Finding Answers Focusing on what matters most to Filipinos

Published May 8, 2018, 12:05 AM

by Francine Ciasico

 

 

Atty. Joey D. Lina Former Senator
Atty. Joey D. Lina
Former Senator

By ATTY. JOEY D. LINA

Former Senator

 

Based on the recent Pulse Asia survey on urgent concerns of the public, Filipinos want wages increased, inflation controlled, poverty reduced, and more jobs created – in that order.

And the need to intensify job creation efforts has become even more pressing, especially since President Duterte has appealed to the sense of patriotism of 260,000 Filipino workers in Kuwait to return home, as he assured them of many jobs here.

“Umuwi na lang kayo sa Pilipinas tutal marami nang trabaho, marami na talagang trabaho ngayon (Go back to the Philippines as there are already many jobs, there are really many jobs now), the President said in a speech. “I now appeal to your sense of patriotism. Come home.”

The President was apparently compelled to issue the appeal in the wake of the diplomatic fallout between Kuwait and the Philippines over issues of OFWs being abused. While he is quite right on job opportunities here, particularly those resulting from the highly-ambitious “Build, build, build” program to usher in a “golden age” of infrastructure, the current job situation is beset with many challenges.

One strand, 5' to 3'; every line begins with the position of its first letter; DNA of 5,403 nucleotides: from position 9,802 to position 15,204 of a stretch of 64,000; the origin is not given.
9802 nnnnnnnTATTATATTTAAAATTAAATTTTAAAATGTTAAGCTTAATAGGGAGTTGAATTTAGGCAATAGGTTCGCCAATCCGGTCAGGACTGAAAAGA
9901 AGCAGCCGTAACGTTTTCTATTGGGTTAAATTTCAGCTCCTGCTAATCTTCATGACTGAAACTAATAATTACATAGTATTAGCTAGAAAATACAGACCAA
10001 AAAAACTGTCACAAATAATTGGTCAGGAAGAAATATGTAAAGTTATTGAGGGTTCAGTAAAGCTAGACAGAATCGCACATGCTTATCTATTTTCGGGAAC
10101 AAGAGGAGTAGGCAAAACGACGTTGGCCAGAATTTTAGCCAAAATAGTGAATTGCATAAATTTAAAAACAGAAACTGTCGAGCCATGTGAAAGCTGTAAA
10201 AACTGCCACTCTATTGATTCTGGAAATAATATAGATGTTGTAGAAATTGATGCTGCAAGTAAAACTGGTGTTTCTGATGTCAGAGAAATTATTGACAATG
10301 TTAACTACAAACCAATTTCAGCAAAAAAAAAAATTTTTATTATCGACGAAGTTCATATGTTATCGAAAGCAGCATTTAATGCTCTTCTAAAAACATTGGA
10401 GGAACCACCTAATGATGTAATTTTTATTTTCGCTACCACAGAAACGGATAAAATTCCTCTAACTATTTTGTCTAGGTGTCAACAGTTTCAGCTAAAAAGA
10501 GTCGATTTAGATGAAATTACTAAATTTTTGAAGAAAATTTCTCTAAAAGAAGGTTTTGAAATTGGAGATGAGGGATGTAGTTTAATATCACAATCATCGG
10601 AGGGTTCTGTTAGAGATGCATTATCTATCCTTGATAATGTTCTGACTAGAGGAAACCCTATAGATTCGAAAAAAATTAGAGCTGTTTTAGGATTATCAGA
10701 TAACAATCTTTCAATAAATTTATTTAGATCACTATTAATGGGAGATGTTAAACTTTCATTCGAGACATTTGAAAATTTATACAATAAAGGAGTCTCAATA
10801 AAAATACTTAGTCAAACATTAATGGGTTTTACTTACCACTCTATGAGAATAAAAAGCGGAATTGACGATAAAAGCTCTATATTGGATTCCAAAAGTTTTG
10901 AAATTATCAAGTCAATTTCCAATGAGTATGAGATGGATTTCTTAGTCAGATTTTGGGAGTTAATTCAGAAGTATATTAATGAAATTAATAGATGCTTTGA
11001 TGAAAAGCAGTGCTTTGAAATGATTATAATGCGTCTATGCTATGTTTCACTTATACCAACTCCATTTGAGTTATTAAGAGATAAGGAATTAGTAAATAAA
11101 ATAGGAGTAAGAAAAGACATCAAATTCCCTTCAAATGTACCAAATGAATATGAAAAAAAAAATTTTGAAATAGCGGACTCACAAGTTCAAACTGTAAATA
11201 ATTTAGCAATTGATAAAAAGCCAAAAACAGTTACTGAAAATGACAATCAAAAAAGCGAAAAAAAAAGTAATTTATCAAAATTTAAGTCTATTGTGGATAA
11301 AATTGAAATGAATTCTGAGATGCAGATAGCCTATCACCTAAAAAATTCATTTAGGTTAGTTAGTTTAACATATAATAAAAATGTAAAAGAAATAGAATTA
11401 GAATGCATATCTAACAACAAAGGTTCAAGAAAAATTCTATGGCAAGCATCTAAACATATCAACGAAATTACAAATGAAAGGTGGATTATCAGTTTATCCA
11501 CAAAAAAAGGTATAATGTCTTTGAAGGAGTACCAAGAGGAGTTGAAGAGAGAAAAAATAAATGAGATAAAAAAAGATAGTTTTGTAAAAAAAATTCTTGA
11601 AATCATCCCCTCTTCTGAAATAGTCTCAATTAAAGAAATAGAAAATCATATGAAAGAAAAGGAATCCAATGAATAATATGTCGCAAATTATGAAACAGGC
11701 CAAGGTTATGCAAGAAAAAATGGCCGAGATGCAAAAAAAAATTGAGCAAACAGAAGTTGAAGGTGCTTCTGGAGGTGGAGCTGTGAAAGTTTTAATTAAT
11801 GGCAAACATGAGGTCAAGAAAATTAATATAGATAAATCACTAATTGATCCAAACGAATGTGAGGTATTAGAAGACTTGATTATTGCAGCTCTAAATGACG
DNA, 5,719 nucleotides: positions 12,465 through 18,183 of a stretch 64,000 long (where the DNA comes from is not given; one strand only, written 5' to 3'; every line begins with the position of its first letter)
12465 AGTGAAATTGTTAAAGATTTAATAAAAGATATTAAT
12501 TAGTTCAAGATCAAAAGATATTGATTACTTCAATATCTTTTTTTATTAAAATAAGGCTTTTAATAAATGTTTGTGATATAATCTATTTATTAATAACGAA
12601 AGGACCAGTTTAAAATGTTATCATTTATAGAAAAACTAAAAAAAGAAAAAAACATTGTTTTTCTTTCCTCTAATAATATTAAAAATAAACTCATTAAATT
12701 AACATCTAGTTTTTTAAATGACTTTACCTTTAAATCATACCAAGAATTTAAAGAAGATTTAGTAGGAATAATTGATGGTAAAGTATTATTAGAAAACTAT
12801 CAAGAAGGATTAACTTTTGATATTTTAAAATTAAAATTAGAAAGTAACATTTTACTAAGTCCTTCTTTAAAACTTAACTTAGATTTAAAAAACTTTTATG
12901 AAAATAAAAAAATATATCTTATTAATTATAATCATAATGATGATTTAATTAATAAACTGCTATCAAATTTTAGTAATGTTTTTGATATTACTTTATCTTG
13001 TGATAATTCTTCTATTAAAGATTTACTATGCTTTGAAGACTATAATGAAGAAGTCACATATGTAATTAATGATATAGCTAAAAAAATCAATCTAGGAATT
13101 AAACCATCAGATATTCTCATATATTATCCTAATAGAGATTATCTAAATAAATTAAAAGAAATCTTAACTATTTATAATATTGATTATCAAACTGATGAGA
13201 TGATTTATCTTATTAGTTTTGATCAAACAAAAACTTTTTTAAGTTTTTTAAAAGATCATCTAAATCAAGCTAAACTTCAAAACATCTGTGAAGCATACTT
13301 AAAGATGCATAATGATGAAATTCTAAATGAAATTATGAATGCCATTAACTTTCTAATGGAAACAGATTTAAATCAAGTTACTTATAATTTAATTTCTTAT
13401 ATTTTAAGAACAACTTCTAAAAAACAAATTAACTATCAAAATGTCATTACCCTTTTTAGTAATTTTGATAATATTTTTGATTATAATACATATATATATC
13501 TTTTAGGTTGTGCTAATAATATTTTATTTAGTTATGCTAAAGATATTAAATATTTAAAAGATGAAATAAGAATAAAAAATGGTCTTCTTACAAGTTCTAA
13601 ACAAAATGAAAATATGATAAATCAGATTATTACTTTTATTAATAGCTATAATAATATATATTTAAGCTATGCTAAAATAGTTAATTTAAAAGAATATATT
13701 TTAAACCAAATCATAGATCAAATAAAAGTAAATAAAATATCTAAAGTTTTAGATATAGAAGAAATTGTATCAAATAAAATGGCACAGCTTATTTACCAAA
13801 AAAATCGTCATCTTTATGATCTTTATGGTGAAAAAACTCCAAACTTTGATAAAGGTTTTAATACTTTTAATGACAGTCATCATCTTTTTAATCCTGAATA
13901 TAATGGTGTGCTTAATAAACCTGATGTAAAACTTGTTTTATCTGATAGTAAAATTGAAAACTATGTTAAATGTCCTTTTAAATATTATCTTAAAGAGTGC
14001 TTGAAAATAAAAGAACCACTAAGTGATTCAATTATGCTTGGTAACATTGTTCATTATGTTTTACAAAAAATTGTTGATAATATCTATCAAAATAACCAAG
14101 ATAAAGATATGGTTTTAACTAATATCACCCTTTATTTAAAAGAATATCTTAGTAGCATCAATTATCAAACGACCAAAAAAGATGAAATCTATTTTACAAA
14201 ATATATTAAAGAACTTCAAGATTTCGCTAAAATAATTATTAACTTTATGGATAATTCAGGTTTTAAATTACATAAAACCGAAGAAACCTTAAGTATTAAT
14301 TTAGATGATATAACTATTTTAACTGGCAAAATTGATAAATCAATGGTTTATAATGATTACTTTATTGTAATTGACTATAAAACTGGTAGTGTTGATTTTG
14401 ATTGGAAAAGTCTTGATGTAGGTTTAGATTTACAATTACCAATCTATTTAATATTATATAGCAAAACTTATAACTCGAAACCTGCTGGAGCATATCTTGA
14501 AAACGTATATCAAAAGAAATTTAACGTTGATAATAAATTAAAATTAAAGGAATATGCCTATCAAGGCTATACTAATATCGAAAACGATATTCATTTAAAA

Among the challenges is the latest SWS report covering March 2018 that showed 10.9 million Filipinos are struggling with joblessness, an increase of 8.2 percent since December 2017 when there were only 7.2 million jobless then. The SWS said the current 23.9 percent joblessness rate is second-highest under this administration since the 25.1 percent recorded in December 2016. Add to this the thousands of new college graduates, including the first-ever graduates of the K to 12 program, then the number of those seeking jobs would be much more.

Another challenge facing OFWs who may want to heed the President’s call to come home is the issue of job matching, considering that domestic workers in Kuwait households could not be absorbed immediately in the massive infra program here where skilled workers are needed. But proper training to be provided would certainly help OFWs acquire needed skills like in the field of welding where it has been proven that women can be the best welders.

Then there’s also the issue of business optimism falling to a two-year low that could adversely affect job creation. The International Business Report (IBR) of Grant Thornton, a leading global business advisory organization, said “business optimism in the Philippines dropped to its lowest quarterly rating in two years, even though it still scored higher than the average rating in Southeast Asia.”

The IBR, based on interviews last February and March of some 2,500 top business officials from all industry sectors, said the decrease in business optimism can be attributed to “a decline in employment expectations and investments in plant and machinery, decrease in investments in technology and demand, and the drop in terms of profitability expectations.”